Most newborns ultimately need to be burped, however, some have more gas than others. Burping occurs far more commonly in infants than in older kids or adults. Since they ingest all of their calories, they may swallow a lot of air. A newborn may need to be burped both during the day and at night. Sometimes babies fall asleep while being fed, therefore you may need to learn how to burp them while they are still asleep. It’s astonishing how much a baby can sleep through.
Even if your child nods out, wait a few minutes before putting them back to bed so they can burp. If not, the trapped gas will cause them to awaken in pain. Not all infants, whether spontaneously or with your help, burp, though. Continue reading to find out how to burp your baby, especially if they are fast asleep.
How To Burp A Baby Who Is Asleep?
Newborns typically fall asleep while eating, whether breastfed or given a bottle. As their tummies begin to fill up, they typically feel relaxed and at peace, starting to make soothing sucking motions and frequently falling asleep.
This is more common at night when they are more inclined to fall asleep. Even if a baby appears content and to be sleeping peacefully, it’s essential to try to get a burp from them before putting them back to sleep. Burping a sleeping infant is quite similar to burping an alert baby. You can stroll slower to help them fall asleep. Some burping positions are slightly easier to control when the baby is asleep. For instance, many people will put a newborn in an upright posture on their knee with their chin cupped to support the baby’s head. In this position, gravity and the baby’s weight combine to force air out and upward.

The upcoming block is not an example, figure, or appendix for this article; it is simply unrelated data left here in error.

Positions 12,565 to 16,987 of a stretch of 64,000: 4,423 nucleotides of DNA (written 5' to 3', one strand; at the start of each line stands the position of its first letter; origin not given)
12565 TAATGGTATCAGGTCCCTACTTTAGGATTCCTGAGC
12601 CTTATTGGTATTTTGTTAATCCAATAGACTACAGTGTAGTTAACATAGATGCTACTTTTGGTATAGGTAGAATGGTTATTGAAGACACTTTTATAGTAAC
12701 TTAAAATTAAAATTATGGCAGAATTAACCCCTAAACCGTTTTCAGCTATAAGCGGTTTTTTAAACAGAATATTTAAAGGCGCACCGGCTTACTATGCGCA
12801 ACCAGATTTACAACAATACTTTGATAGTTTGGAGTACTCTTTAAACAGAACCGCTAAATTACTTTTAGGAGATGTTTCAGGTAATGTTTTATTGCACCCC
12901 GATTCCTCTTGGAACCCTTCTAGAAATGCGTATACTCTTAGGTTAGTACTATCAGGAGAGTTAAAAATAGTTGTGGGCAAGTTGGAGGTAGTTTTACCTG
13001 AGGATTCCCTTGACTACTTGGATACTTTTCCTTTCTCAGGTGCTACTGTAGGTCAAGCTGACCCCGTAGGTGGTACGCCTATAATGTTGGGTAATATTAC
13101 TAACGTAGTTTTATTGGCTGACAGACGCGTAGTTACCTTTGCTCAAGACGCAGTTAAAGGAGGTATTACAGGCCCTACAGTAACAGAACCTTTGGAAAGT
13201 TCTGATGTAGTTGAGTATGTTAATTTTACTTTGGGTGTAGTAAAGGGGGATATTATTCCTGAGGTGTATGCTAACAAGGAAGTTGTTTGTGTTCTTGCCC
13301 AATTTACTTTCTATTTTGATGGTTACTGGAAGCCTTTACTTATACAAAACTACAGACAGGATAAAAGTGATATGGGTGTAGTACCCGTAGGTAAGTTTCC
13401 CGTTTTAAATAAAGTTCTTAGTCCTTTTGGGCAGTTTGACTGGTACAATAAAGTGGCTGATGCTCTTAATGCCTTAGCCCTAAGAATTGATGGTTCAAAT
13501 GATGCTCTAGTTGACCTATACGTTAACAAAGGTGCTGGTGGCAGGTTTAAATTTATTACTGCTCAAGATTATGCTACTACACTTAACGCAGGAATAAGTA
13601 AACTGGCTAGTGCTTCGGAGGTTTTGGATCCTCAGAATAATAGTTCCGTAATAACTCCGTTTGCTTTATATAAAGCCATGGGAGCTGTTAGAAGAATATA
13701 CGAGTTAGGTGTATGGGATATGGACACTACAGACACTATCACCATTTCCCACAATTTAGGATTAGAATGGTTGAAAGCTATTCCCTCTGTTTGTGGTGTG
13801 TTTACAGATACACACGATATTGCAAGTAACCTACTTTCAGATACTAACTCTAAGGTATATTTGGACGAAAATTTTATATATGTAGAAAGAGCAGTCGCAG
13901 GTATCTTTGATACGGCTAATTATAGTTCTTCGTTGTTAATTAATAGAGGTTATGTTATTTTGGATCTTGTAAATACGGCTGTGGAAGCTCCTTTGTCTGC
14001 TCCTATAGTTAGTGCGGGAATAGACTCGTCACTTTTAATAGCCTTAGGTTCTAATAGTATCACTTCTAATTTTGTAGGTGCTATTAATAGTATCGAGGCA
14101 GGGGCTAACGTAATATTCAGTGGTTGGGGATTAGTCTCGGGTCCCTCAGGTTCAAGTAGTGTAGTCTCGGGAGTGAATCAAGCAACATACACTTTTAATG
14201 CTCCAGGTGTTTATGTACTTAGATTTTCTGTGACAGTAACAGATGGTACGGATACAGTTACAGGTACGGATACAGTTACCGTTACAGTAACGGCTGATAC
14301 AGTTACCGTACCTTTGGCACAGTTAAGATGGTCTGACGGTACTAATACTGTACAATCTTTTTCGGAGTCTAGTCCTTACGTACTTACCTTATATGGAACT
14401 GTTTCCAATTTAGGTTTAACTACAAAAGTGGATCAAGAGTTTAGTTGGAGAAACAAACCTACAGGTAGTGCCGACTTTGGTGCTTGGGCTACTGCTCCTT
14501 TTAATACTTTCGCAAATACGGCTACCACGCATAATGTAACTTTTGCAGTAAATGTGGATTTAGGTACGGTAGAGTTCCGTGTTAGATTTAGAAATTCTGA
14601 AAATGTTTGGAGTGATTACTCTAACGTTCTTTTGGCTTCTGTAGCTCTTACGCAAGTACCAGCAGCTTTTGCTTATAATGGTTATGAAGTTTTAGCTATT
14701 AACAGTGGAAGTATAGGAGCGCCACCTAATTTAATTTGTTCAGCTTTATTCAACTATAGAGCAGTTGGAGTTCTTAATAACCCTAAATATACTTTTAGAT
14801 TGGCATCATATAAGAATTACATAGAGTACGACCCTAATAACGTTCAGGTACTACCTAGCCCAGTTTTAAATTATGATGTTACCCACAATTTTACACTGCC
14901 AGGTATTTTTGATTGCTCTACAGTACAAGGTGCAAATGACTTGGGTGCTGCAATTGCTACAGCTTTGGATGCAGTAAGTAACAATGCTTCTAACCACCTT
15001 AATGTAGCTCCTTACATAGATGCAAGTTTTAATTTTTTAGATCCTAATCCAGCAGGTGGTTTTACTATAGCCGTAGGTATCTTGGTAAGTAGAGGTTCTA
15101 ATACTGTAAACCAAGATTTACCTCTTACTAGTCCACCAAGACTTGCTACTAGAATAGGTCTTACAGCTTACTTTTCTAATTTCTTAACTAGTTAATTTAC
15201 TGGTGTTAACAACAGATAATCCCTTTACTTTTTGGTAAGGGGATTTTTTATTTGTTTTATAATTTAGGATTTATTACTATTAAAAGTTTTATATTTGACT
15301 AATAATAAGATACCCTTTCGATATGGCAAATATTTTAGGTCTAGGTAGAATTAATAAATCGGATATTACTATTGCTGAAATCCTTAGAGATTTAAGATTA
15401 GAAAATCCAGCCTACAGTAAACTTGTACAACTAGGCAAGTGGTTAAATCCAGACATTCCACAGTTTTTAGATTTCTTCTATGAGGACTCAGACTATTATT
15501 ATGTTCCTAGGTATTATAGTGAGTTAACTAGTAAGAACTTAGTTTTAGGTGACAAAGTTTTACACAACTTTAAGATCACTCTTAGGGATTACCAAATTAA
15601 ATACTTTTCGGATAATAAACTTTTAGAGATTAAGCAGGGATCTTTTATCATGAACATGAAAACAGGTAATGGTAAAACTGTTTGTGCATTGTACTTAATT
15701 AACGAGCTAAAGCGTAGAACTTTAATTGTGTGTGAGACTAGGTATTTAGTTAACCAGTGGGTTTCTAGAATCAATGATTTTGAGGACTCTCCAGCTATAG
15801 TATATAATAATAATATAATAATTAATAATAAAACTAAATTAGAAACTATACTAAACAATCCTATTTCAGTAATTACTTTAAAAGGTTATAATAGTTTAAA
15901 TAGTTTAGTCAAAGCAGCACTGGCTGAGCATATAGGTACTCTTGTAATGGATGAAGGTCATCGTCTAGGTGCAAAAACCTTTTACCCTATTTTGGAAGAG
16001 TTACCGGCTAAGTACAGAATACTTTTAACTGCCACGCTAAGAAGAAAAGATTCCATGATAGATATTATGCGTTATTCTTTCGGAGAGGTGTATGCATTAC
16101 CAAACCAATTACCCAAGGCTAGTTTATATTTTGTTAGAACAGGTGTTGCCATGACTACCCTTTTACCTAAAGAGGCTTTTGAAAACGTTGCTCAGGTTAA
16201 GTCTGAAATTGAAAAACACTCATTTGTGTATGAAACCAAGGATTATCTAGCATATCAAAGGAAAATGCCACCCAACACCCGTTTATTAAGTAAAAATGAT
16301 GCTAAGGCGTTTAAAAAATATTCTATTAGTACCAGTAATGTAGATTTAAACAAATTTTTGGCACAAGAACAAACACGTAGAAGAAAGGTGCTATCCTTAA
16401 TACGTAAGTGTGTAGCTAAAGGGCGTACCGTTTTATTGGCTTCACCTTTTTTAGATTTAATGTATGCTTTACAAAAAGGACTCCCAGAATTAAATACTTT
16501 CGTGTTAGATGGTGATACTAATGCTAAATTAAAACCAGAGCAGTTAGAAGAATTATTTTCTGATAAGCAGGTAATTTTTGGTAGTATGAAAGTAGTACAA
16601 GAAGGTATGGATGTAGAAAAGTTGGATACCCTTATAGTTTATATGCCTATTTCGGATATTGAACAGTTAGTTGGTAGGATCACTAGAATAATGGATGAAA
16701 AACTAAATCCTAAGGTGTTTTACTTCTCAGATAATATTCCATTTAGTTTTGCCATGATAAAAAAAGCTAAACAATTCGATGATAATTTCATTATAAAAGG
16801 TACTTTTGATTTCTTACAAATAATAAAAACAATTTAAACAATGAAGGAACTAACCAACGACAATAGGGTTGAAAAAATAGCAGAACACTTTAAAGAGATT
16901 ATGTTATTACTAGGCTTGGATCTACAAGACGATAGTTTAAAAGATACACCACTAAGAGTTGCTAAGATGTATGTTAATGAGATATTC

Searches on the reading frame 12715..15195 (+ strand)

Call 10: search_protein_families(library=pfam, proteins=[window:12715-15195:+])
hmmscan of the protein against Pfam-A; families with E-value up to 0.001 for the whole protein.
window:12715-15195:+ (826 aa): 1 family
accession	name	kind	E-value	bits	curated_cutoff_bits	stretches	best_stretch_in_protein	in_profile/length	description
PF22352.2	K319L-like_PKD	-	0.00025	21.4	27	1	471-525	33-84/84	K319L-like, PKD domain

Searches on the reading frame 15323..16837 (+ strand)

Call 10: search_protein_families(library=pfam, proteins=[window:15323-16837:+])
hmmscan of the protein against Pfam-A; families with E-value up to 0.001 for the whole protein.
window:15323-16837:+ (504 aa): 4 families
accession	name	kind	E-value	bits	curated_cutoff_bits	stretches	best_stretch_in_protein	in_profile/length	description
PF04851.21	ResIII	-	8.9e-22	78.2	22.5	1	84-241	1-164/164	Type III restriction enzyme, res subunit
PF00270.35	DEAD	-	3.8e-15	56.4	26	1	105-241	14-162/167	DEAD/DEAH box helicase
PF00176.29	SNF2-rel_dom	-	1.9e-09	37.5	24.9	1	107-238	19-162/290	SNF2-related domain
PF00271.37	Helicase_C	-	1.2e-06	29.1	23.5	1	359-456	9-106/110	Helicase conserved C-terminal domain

If your goal is to keep the baby asleep, you might not want to try this position because it has a higher chance of rousing the child. You should push on a baby’s belly while they are somewhat upright to encourage burping. If your baby doesn’t poop immediately after eating, you might want to replace their diaper so you won’t have to rouse them up if they do before letting them have a bedtime meal.
A Sleeping Infant Can Be Burped
Burp mid-bottle or in between swapping sides. A baby that is tired could love their feeding so much that they overindulge and fail to recognize the need for a burping break. Slowing the meal can assist your infant in a smoother burp and prevent any severe gas pain.
Burp your kid before they finish their bottle or in between switching breasts. This will help your infant make room for more milk rather than burping and spitting up any of their food.
Should I Actually Burp My Child?
Parents must perform various activities until their child becomes more independent, including burping. Although children and adults may readily discharge their own gas, many newborns require assistance given their limited command over how their bodies are arranged.
You’ll be able to tell right away whether your child is the kind who can eat without burping or whether they need to burp frequently. If your baby spits up or has a lot of gas, you should talk to your doctor about reflux.